Microsoft has expanded its relationship with BIOS maker
Phoenix Technologies in a deal designed to more closely integrate the basic
building blocks of the PC with the Windows operating system. The relationship,
announced this week, is designed to make PCs simpler and more reliable. The move
is likely to put consumer rights advocates on their guard, however, since both
Microsoft and Phoenix are involved in plans to integrate digital rights
management (DRM) technology at the operating system and hardware level.

Phoenix’s Core System Software (CSS) is a next-generation BIOS with a more
sophisticated integration of operating system and hardware, for example making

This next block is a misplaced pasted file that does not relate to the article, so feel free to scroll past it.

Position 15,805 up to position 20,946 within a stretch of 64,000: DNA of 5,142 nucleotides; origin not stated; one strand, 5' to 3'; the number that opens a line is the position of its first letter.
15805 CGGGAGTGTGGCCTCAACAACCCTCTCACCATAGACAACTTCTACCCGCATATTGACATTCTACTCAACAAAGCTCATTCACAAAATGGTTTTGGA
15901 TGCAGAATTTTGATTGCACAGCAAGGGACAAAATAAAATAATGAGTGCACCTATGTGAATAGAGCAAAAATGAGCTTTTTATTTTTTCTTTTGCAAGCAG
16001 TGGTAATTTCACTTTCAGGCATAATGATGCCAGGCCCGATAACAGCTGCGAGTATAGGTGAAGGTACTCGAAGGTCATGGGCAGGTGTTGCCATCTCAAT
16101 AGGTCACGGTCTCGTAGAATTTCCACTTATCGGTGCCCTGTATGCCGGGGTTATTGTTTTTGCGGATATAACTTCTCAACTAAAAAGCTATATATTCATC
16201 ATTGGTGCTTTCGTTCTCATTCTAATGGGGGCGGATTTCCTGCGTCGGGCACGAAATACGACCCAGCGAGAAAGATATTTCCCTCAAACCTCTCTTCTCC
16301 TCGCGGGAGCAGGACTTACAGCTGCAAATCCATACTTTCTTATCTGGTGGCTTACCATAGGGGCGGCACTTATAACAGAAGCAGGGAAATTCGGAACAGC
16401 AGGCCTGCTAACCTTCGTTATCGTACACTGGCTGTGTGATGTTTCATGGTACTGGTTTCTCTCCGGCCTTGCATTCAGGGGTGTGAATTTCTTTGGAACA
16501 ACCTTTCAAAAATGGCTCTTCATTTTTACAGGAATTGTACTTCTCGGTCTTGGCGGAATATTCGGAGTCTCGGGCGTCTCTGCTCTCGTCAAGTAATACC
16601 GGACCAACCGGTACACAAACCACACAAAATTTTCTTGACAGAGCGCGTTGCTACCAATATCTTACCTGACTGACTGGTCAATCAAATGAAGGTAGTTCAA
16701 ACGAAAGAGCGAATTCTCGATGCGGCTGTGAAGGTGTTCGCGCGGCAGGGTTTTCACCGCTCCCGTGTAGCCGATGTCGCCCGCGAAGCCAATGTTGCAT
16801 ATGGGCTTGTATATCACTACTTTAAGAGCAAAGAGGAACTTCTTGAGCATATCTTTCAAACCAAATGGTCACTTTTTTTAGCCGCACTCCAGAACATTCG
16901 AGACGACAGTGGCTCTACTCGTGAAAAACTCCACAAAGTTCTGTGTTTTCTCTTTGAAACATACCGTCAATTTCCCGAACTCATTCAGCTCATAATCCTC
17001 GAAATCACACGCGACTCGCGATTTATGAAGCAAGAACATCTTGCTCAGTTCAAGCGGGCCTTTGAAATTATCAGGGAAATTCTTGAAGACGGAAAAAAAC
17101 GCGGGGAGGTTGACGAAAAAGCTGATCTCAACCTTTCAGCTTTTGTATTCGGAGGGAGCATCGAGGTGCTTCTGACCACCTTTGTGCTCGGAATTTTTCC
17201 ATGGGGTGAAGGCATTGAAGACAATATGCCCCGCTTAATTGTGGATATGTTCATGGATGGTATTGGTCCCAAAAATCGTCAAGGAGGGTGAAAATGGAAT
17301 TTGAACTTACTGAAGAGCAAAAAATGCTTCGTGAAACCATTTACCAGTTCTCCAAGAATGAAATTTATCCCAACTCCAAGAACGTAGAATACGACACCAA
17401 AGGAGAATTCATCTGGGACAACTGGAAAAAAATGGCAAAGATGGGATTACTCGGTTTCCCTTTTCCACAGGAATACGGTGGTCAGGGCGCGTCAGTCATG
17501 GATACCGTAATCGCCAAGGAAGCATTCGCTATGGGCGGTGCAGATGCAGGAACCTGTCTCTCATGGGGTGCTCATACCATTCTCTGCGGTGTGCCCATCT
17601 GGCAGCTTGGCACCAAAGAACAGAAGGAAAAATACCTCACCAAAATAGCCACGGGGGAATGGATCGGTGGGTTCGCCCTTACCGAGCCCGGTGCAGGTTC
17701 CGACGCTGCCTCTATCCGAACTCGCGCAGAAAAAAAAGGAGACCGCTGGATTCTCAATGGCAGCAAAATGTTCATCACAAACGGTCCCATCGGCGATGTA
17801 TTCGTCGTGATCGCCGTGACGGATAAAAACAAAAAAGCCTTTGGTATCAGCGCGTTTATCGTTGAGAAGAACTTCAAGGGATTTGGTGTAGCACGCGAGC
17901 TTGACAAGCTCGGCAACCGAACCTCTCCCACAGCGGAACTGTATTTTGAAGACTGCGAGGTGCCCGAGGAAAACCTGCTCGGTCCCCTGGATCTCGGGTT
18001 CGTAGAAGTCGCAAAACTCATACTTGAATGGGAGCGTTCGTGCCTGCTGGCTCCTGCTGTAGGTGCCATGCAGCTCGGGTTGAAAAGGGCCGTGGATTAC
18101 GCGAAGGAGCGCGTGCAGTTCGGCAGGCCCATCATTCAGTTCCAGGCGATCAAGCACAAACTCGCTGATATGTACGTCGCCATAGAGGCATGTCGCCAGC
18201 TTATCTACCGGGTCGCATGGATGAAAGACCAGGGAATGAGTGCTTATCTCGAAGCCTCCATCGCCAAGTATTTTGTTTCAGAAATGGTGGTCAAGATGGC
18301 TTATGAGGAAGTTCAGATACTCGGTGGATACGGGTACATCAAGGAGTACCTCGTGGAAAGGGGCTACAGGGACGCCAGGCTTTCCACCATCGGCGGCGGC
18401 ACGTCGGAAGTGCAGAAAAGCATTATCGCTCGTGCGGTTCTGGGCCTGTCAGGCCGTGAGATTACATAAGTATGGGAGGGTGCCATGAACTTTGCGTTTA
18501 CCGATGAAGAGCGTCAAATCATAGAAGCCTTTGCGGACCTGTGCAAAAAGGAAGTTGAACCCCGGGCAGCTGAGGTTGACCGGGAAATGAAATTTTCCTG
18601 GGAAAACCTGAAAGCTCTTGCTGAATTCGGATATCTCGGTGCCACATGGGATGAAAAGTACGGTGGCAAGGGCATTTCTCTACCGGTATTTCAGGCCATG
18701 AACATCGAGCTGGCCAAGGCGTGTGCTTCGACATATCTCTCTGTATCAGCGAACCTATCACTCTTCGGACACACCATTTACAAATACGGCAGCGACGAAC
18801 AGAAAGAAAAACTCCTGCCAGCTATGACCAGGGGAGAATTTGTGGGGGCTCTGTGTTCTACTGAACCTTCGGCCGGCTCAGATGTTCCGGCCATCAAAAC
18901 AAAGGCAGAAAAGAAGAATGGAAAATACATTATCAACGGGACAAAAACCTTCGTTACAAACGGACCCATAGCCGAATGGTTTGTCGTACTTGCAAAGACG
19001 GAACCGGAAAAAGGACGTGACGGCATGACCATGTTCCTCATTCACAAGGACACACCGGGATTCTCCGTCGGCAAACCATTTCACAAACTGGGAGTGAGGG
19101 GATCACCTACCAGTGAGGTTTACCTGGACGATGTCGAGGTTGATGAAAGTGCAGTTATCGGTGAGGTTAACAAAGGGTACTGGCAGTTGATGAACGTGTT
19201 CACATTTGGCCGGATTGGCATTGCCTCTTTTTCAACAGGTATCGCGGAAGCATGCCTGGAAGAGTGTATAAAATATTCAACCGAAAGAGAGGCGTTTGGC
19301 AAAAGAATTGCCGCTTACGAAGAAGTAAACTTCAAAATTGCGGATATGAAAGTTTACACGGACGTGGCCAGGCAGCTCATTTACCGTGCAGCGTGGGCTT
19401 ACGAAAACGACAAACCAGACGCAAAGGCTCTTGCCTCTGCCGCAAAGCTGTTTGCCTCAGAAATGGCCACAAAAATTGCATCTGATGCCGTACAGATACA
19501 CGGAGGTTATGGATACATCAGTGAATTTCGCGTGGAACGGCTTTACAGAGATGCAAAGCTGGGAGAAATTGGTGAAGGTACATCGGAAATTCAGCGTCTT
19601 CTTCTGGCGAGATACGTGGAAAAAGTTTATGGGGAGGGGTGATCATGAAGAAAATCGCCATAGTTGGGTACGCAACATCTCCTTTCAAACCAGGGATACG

it easier for system administrators to remotely monitor the hardware
configurations of their systems. The BIOS would also allow better control of
unauthorized devices connected to a system. Both Microsoft and Phoenix are
currently arguing for closer integration of Windows with PC hardware, and DRM
integrated throughout. Microsoft is planning to tie Windows DRM features to the
hardware platform via its controversial Next Generation Secure Computing Base (NGSCB)
project, formerly known as Palladium.